Middlesex University is seeking £10m of savings from its 2011/12 budget. It has identified that £5m of these savings should come from the staff budget: it considers it needs to get rid of approximately 300 staff at the university. Currently, 161 academic staff have been placed in initial redundancy pools across the University, with around 100 academic staff likely to leave the University through a mixture of compulsory and voluntary redundancy if the plans go ahead.
UCU warned the university management that if they persisted with their readiness to make staff compulsorily redundant, and sought at the same time to impose changes to our nationally agreed Conditions of Service for those who remain, then the university risked facing industrial action.
As the final stage of the internal dispute procedures, union representatives met the Acting Vice-Chancellor, Terry Butland, on Tuesday 16th August. Even at this late stage Middlesex University has declined UCU’s insistence that it withdraw the threat of compulsory redundancies and confirm its adherence to the national conditions of service for academic staff workload arrangements.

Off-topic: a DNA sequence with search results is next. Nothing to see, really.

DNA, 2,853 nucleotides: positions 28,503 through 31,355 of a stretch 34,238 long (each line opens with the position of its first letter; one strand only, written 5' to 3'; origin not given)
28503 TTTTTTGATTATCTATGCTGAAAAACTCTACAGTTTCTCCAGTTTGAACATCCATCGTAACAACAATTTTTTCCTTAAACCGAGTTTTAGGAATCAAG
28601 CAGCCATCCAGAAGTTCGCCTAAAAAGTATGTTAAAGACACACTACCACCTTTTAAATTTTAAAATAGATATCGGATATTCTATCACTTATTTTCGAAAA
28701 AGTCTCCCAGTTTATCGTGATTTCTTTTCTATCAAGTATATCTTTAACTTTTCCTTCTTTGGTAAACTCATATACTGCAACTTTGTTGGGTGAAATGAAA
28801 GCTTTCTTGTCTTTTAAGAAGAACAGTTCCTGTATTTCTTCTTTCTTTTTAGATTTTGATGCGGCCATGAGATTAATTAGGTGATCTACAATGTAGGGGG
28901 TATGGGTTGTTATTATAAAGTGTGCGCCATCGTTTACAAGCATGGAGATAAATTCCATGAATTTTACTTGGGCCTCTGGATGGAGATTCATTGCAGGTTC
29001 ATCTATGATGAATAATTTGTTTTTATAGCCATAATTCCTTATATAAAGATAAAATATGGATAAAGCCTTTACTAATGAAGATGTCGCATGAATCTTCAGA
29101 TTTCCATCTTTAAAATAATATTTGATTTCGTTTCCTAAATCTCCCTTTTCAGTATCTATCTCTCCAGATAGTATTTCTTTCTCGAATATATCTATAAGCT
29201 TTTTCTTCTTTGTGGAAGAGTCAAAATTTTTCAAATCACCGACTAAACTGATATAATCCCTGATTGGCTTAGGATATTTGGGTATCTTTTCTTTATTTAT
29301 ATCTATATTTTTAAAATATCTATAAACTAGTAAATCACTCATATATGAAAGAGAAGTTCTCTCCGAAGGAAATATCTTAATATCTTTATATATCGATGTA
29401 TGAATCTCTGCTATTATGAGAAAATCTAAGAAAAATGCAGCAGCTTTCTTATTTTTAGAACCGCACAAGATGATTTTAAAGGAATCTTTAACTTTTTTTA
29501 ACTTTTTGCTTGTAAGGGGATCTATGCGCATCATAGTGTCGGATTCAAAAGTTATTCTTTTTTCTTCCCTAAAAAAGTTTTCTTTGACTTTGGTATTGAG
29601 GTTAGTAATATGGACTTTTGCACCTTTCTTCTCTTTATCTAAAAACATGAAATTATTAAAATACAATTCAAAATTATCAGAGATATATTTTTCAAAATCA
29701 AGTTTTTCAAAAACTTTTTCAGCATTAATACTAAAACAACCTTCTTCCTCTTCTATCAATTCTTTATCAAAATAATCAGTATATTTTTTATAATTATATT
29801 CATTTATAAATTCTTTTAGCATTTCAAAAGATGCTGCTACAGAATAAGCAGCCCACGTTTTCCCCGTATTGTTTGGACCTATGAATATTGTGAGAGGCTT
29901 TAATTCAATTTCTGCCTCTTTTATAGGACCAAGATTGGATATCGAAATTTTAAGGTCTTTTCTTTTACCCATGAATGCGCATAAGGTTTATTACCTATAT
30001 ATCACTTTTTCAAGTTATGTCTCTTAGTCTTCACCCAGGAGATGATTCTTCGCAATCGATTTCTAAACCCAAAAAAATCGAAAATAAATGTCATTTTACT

Consequently, we (and our colleagues in Unison) are now balloting our members for strike action. UCU nationally has declared its full support to our Branch in resisting these cuts.
The ballot opens on Tuesday 30th August and closes on Wednesday 21 September. The last day to post your ballot to arrive to the ERS in time is Monday 19 September.
These cuts will have a devastating effect on provision and will do lasting damage to the institution’s academic reputation, the quality of the student experience, and the morale of the university’s academic staff more generally.
Throughout our negotiations with the university’s senior management, UCU questioned the need for cuts and pointed to figures from the Office for Fair Access, which show that Middlesex will charge one of the highest tuition fee levels (£8,602 after financial support is taken into account) in the country.
Note, of course, that no member of the university’s senior executive will be suffering financially. The Vice-Chancellor himself will continue to enjoy his fine salary of some £280,000 (2009/10: £259,000 including pension contributions), a salary which puts him 9th from the top of university VC salaries in the UK. (The average salary of full-time staff at Middlesex in 2009/10 was £45,692).
UCU and Unison are working together; the Middlesex Union of Students is involved. UCU members are asked to show their support and join together in saying “No to compulsory redundancies”, “No to the threats to the academic national conditions of service” and “Yes to saving Middlesex University”!
Ballot papers have been sent out – the next three weeks is vital in the campaign.
Middlesex University UCU